On April 19th, 2021, ECB published the results of the Targeted Review of Internal Models (TRIM), summarising findings and follow-ups of this multi-year project.

The TRIM review covered internal models for credit, market, and counterparty credit risk. Given that there are many internal models operating in banks, ECB focused on those significantly material and critical for risk-weighted assets (RWA) calculation. In the last few years, ECB Banking supervisory conducted 200 on-site investigations in 65 significant banks with internal models in place and identified over 5,000 findings. “This large-scale exercise, the ECB’s biggest project ever, contributes to a level playing field in European banking by ensuring internal models are reliable and their outcomes are comparable,” said Andrea Enria, Chair of the ECB’s Supervisory Board, quoted by ECB’s official press release. “It confirms that consistently implementing internal models is possible even within a supervisory area as large as the banking union. Banks are following through to correct deficiencies and fully comply with the requirements. Our guide to internal models will support them in that respect.”

In total, TRIM leads to a 12% increase in RWA, approximately €275 billion growth equivalent. That is, TRIM identified that more risks in significant institutions than estimated. According to ECB’s report, the Common Equity Tier 1 ratio of banks using internal models declined on average by about 70 basis points due to TRIM over 2018-2021.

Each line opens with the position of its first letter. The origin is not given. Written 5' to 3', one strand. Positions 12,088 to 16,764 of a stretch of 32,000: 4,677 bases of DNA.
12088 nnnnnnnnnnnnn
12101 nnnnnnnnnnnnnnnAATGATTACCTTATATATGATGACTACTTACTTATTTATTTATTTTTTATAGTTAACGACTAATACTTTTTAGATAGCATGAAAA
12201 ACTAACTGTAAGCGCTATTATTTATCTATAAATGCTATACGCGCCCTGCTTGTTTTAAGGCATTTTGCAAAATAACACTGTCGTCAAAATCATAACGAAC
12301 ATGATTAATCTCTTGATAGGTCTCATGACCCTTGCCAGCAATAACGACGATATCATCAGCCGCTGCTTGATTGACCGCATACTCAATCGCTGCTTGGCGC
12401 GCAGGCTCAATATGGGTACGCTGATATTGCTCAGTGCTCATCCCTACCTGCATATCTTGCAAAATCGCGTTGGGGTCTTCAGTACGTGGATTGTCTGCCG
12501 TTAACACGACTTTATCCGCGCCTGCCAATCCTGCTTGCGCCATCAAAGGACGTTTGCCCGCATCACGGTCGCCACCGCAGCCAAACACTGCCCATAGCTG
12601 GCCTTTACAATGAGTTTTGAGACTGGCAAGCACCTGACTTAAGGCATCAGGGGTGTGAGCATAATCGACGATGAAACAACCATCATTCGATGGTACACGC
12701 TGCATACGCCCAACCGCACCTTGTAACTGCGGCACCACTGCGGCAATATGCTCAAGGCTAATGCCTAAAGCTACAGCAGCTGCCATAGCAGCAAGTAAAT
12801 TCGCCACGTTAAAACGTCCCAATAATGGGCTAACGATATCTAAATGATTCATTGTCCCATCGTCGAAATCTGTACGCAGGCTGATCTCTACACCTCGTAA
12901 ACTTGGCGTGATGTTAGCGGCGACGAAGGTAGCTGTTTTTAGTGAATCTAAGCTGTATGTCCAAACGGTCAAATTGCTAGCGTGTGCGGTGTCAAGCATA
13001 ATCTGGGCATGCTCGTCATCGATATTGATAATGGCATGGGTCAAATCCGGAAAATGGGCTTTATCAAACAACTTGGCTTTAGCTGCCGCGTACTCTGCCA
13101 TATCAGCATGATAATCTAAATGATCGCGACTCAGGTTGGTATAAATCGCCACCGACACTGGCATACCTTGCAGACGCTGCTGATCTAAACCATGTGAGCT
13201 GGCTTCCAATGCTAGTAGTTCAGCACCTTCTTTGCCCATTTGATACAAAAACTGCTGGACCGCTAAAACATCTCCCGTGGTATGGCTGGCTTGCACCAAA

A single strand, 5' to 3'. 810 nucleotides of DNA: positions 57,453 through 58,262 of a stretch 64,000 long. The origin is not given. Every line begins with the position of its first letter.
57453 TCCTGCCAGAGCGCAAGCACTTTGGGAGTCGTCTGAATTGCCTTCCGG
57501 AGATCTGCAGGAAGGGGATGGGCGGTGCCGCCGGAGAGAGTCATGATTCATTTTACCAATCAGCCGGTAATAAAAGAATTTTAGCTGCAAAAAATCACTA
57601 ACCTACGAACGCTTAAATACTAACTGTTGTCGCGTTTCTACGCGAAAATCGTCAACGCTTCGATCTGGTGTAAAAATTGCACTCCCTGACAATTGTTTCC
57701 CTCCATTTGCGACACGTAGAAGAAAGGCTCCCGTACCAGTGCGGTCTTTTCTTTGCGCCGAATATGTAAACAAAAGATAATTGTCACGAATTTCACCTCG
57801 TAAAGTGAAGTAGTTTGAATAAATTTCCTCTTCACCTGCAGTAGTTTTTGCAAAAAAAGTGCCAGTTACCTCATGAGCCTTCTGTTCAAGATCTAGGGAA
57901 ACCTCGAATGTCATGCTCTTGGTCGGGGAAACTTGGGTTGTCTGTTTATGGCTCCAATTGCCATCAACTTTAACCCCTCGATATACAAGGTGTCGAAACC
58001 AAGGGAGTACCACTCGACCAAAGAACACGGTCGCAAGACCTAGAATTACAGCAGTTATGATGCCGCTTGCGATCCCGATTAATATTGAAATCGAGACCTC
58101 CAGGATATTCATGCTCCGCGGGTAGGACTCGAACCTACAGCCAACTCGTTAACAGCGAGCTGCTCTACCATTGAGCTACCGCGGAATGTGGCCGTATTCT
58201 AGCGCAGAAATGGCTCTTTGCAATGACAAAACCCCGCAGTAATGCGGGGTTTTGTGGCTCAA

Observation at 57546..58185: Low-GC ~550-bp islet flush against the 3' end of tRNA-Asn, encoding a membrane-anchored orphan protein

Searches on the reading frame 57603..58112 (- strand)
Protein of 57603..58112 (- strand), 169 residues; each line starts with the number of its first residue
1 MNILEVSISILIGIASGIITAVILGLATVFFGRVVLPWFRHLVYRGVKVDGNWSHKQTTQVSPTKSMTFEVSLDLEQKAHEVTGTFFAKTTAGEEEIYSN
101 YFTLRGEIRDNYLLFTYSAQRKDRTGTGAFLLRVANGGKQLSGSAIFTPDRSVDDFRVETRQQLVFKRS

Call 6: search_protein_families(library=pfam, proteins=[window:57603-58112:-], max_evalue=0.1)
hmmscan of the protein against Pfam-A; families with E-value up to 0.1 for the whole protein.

In 2016, European Central Bank (ECB) launched the Targeted Review of Internal Models (TRIM) to raise concerns over the non-risk-based variability of the model outputs used for regulatory capital requirements calculation. Capital requirements are highly associated with a bank’s ability to react to unfavourable risks. Banks using the Advanced Internal Model Approach (A-IRB), which consist of more variables than its counterpart, usually are entitled to less requirement. The TRIM aims to ensure that the internal models used by supervised entities are reliable and comparable – differences in outputs occur only when the underlying risks, which are led by the difference in portfolio composition, are different.

In practice, remediation plans requested by TRIM Obligations are strongly linked to a bank’s ability to initiates changes within the organisation. Changes could range from policy establishment to on-site execution to documentation. As credit risk modelling is one of the most data-intensive domains in banking operations, many changes requested by TRIM Obligations touch upon issues regarding data quality and storage. Because the massive number of changes should be implemented within the regulatory timeline, the bank needs to ensure even tighter collaboration across the organisation, bringing more challenges during execution. A clear example is that in the pandemic time, more cross-organisational alignments are needed given a drastic increase in remote working.

As a consulting firm highly aware of changes in the financial sectors, we indeed see that ECB’s launch of TRIM has driven financial institutions towards a big load of changes in the risk management domain. With our proven and extensive record in driving transformation, we believe that we can add much value to our financial institutional clients, helping them firmly address challenges in their remediation plans implementation.

 

For more details of ECB’s TRIM report, please check the original article.